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Utah Division of Real Estate

Appraiser Qualification Criteria Increases January 1, 2015
The Appraisal Qualifications Board (AQB) has recently enacted some changes to licensing criteria that will take effect on January 1, 2015. The following is a list of changes to qualification criteria that will be required for all appraiser candidates as of January 1, 2015. All candidates need to be aware and plan accordingly since there will be NO exceptions to the new AQB requirements after their implementation. These requirements include: 1. 4. Certified general appraiser candidates are required to hold a bachelor’s degree or higher in any field from an accredited college or university. Trainee qualifying education must be completed within the five (5) year period prior to the date of application for a trainee appraiser credential. Trainee appraisers are allowed to have more than one supervising certified appraiser.

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College level education will be re- Additional modifications to Utah’s statute and rules will quired for all licensed appraisers be made as needed in order to bring them into compli– 30 semester credit hours from a ance with the AQB requirements prior to January 1, 2015. college or university OR an associate’s degree or higher in any field. College level education will be required for all certified residential appraisers – bachelor’s degree or higher in any field from an accredited college or university. Trainee appraiser and supervisory appraiser course (required attendance) will be implemented with specifications for course content to be established by the AQB.

Some of the AQB changes have already been implemented within our existing Utah statute and rules. These changes include the following requirements: 1. 2. 3. Qualifying education and experience MUST be completed BEFORE sitting for the exam. The “segmented approach” for completing and satisfying licensing criteria has been eliminated. Appraisers are restricted from receiving credit for completing the same continuing education course more than once within a two-year licensing cycle.

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Utah Division of Real Estate

DIVISION OF REAL ESTATE

SPRING CARAVAN
The Division of Real Estate is offering a FREE 3 hour Continuing Education Core course for real estate and appraiser licensees. Mortgage licensees are invited however, due to NMLS changes we are unable to offer mortgage CE credit. There continues to be NO CHARGE to attend the Division CARAVAN. However, those who register and then fail to attend without canceling their scheduled reservation at least three days prior to the event will be charged a $10.00 “NO SHOW” fee. We will be introducing our new Division Director Jonathan Stewart. Division staff will be discussing current issues and hot topics facing the real estate, mortgage and appraiser industries. They will also be available for any questions and concerns you may have as a licensee. *Please complete the online registration by logging onto: www.realestate.utah.gov/caravan.html. Provide your name, license number, location/date you wish to attend, along with a credit card number to reserve your seat.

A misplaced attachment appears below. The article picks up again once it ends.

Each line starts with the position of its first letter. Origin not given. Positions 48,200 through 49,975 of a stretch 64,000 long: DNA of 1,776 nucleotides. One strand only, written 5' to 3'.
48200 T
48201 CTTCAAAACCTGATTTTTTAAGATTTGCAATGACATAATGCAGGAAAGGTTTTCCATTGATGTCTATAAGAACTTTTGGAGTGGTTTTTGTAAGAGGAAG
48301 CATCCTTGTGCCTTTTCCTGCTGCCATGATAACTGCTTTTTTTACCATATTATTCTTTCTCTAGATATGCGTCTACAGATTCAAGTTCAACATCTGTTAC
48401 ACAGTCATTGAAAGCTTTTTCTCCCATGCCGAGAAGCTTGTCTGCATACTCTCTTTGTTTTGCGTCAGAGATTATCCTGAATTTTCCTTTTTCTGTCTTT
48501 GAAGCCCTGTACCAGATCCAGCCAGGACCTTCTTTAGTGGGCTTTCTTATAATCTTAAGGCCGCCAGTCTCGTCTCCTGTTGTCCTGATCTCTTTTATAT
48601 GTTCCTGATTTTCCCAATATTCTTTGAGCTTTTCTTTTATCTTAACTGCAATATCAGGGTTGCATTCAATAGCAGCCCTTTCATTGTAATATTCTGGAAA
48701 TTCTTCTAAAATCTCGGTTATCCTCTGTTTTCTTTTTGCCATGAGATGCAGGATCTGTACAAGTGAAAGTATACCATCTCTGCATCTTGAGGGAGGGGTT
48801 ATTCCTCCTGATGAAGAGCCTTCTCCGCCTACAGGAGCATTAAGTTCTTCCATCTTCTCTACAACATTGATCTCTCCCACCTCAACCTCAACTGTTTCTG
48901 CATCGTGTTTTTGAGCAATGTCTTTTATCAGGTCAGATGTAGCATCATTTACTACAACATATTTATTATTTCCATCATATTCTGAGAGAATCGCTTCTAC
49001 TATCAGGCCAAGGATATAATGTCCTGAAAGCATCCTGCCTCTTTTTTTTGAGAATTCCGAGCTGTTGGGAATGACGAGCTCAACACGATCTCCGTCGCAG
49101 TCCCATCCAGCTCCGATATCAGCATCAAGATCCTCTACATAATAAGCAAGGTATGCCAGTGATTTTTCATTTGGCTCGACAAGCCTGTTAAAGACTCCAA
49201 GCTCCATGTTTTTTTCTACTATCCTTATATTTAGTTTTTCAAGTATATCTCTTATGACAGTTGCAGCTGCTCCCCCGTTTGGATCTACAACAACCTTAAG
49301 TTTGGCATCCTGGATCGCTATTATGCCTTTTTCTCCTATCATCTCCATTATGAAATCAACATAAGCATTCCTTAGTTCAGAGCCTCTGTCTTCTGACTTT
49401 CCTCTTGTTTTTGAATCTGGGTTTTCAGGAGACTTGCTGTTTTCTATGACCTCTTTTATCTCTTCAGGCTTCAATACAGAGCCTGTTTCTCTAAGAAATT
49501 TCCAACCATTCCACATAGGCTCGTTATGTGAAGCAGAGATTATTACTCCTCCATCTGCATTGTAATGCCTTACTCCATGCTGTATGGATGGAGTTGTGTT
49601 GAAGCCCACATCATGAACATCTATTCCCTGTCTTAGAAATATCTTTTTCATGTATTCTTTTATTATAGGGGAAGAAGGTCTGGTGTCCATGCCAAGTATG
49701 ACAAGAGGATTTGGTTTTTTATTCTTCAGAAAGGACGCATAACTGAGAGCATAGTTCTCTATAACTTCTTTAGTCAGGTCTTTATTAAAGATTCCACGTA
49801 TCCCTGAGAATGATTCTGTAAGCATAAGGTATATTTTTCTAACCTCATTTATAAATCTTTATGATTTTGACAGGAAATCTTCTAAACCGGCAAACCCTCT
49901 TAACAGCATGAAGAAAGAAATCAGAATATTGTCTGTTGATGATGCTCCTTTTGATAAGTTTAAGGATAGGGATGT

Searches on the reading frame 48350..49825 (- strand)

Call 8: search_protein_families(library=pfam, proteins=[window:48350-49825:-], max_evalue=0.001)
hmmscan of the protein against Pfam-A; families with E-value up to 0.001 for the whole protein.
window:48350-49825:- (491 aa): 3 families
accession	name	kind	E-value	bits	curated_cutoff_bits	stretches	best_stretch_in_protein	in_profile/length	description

9:00 am to Noon Covey Center for the Arts 425 West Center Street

PLEASE READ!!

Provo, April 17, 2012

1:00 pm to 4:00 pm Grand Center 182 North 500 West

Moab, May 15, 2012

Logan, April 24, 2012

Richfield, May 16, 2012

1:00 pm to 4:00 pm Bridgerland Applied Technology College 1301 North 600 West

1:00 pm to 4:00 pm Sevier County Administrative Building 250 North Main

Park City, April 26, 2012
9:00 am to Noon Park City Marriott 1895 Sidewinder Dr.

St. George, May 17, 2012

9:00 am to Noon or 2:00 pm to 5:00 pm Dixie Center Auditorium 1835 Convention Center Dr. ~RESERVE YOUR SEAT NO LATER THAN THREE DAYS PRIOR TO THE CARAVAN~ ~SEATING IS LIMITED~ ~STAND BY SEATING IS NOT GUARANTEED~

Layton, May 1, 2012

9:00 am to Noon or 2:00 pm to 5:00 pm Davis Convention Center 1651 North 700 West

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Utah Division of Real Estate
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APPRAISAL

MORTGAGE
AMES, STEPHEN L. II, Mortgage loan originator applicant, South Jordan, UT. In a January 23, 2012 order, license granted on probation until Mr. Ames demonstrates that he has formalized a plan with the IRS and applicable state tax officials for satisfying tax arrearages, and has satisfied or otherwise discharged outstanding civil judgments. Case number MG-12-58237. BOSS, KATHRYN BETTY, Mortgage loan originator license, Riverton, UT. In a December 7, 2011 stipulation and order, Ms. Boss agreed to pay a $500 civil penalty and to have her license suspended for a period of 90 days. In violation of Utah Code § 61-2c-301(1) (d), Ms. Boss submitted to a lender a verification of rent form that was completed by a third party that had never managed the borrower's property and was illegally completing verifications of rent on properties not managed by the company. Case number MG-11-53676. ERICKSON, ADAM B., Principal lending manager license, Salt Lake City, UT. In a January 4, 2012 stipulation and order, Mr. Erickson agreed to pay a $2,500 civil penalty. In violation of Utah Code § 61-2c-301(1)(r), Mr. Erickson failed to adequately supervise an unlicensed employee who worked in the capacity of a loan officer by discussing rate, term payments, and other pertinent information regarding mortgage transactions. Case number MG-11-57239.